>  vs
> map(_: _+5, some_list)
> Since your suggestion doesn't do precisely what I want, the only reason
> I would have for using your construct is to save seven keystrokes.
> Encouraging laziness on the behalf of the programmer is not a good
> reason for special-casing rare cases.
> Second case: register_callback( _: True)
> I assume you're implying that the callback function must take a single
> argument. In this example, using _ as the parameter name to the lambda
> makes sense, because it is a "don't care" argument. But if the callback
> function is documented as always being given a single argument, I would
> want to know if it was being called without any arguments, so the
> default value of None is inappropriate and I would avoid using it.
> Third case: def apply_transform(..., transform = _:_, ... ):
> I don't think I'd write a function called apply_transform() which made
> the transformation function optional, let alone buried deep in the
> middle of a whole lot of extra parameters. (I presume that's what
> the "..."s are meant to imply.) But putting that aside, I see your
> intention: a default do-nothing function which appears in a very long
> parameter list. The problem is that instead of trying to shrink the
> default value so you can fit all the parameters on a single line, you
> should make such a complicated function signature more readable by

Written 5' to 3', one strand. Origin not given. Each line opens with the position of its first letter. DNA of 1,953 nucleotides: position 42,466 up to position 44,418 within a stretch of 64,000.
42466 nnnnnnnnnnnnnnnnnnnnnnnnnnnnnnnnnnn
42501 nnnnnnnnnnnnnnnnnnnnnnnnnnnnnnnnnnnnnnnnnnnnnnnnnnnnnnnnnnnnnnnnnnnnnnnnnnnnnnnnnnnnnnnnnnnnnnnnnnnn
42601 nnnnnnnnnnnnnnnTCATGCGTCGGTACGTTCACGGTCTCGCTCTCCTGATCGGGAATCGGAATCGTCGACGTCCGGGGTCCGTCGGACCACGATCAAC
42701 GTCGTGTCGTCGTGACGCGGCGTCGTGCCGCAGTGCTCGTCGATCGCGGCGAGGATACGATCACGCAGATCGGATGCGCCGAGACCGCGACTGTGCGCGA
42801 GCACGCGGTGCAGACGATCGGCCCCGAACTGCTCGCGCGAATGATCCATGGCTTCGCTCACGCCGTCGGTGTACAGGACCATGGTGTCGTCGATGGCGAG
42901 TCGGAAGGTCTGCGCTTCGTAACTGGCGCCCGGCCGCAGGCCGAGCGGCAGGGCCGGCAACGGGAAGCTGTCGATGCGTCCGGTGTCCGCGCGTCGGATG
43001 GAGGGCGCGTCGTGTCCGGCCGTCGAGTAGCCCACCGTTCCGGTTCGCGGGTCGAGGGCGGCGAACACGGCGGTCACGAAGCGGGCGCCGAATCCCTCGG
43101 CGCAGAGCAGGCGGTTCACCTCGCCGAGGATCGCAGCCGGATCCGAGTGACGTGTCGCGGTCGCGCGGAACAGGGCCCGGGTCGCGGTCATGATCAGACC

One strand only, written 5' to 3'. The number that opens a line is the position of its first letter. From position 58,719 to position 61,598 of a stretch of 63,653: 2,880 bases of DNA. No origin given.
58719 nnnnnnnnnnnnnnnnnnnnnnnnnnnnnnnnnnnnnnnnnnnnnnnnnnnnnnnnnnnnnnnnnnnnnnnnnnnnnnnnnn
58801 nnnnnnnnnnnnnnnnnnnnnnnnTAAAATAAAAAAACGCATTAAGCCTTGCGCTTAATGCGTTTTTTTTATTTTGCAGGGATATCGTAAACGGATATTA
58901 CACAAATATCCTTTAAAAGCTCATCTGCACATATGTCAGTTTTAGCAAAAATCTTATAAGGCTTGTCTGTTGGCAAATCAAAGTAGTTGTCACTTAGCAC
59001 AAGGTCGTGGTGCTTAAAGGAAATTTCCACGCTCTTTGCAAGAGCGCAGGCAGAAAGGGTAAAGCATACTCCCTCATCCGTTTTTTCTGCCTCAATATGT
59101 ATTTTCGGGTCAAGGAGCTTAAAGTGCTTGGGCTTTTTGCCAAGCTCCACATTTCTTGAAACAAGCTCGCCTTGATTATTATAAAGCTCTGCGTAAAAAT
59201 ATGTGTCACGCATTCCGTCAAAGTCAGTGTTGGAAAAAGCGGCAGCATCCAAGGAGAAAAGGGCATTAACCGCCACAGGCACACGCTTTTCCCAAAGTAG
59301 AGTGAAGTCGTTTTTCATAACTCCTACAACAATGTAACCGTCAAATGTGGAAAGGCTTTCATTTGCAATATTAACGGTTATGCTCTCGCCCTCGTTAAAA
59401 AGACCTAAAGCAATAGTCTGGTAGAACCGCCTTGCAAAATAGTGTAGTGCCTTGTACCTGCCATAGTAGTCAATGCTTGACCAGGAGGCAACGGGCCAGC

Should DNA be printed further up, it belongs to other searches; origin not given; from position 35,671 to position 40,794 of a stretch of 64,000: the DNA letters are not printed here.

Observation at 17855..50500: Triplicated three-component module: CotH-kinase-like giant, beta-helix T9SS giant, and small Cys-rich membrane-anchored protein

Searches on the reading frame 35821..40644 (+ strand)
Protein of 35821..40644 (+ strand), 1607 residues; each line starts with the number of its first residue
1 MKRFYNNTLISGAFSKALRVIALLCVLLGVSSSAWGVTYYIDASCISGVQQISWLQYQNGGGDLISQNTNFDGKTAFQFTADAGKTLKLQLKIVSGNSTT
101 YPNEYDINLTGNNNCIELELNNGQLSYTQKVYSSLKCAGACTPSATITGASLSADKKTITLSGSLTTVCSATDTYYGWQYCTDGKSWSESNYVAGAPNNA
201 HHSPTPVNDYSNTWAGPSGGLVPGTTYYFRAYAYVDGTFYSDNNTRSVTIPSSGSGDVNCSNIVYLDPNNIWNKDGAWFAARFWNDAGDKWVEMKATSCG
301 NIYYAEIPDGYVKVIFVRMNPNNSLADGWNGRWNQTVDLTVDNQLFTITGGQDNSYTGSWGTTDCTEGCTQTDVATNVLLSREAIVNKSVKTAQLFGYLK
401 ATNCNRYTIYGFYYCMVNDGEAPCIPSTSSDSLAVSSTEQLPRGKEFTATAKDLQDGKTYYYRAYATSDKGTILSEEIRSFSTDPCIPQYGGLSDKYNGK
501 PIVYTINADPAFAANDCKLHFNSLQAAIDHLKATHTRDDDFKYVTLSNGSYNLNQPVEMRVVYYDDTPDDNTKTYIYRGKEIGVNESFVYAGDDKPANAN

> spreading it out:
> def apply_transform(
>    obj,
>    start, end,      # start (inc) and end (exc) positions to apply
>    another_arg,     # does something very important I'm sure
>    x=0, y=1, z=2,   # more very important arguments
>    transform=(      # default null transformation
>              lambda obj=None: obj),
>    frotz=False,     # if true, frotz the hymangirator with spangule
>    hymangirator=None,
>    spangule=None,
>    magic=12345,     # this needs no documentation
>    namespace={},
>    flibbertigibbet=None,
>    _private_magic=[]  # the caller shouldn't supply this
>    ):
> (Even better is to avoid such complicated function signatures, but
> sometimes that's not an option.)
> So again I'd be very unlikely to use your suggested construct except out
> of simple can't-be-bothered-to-type-a-dozen-letters laziness. Pandering
> to that sort of laziness is probably not a good thing.
> Fundamentally, this suggestion doesn't add expressability to the
> language, or power. Laziness on it's own is not a good reason for
> special casing rare cases. If it was a very common case, then *perhaps*
> you would have an argument for special casing needless verbiage:
> conciseness (up to a point) is a virtue in a language. That's partly
> why we have lambdas in the first place, so we can write this:
> reduce(lambda a,b: (a+b)/2.0, somelist)
> instead of this:
> def average(a, b):
>    return (a+b)/2.0
> reduce(average, somelist)
> But this isn't a common case, it's a rare case, and the case you're
> hoping to replace is pretty concise already.
> --
> Steven D'Aprano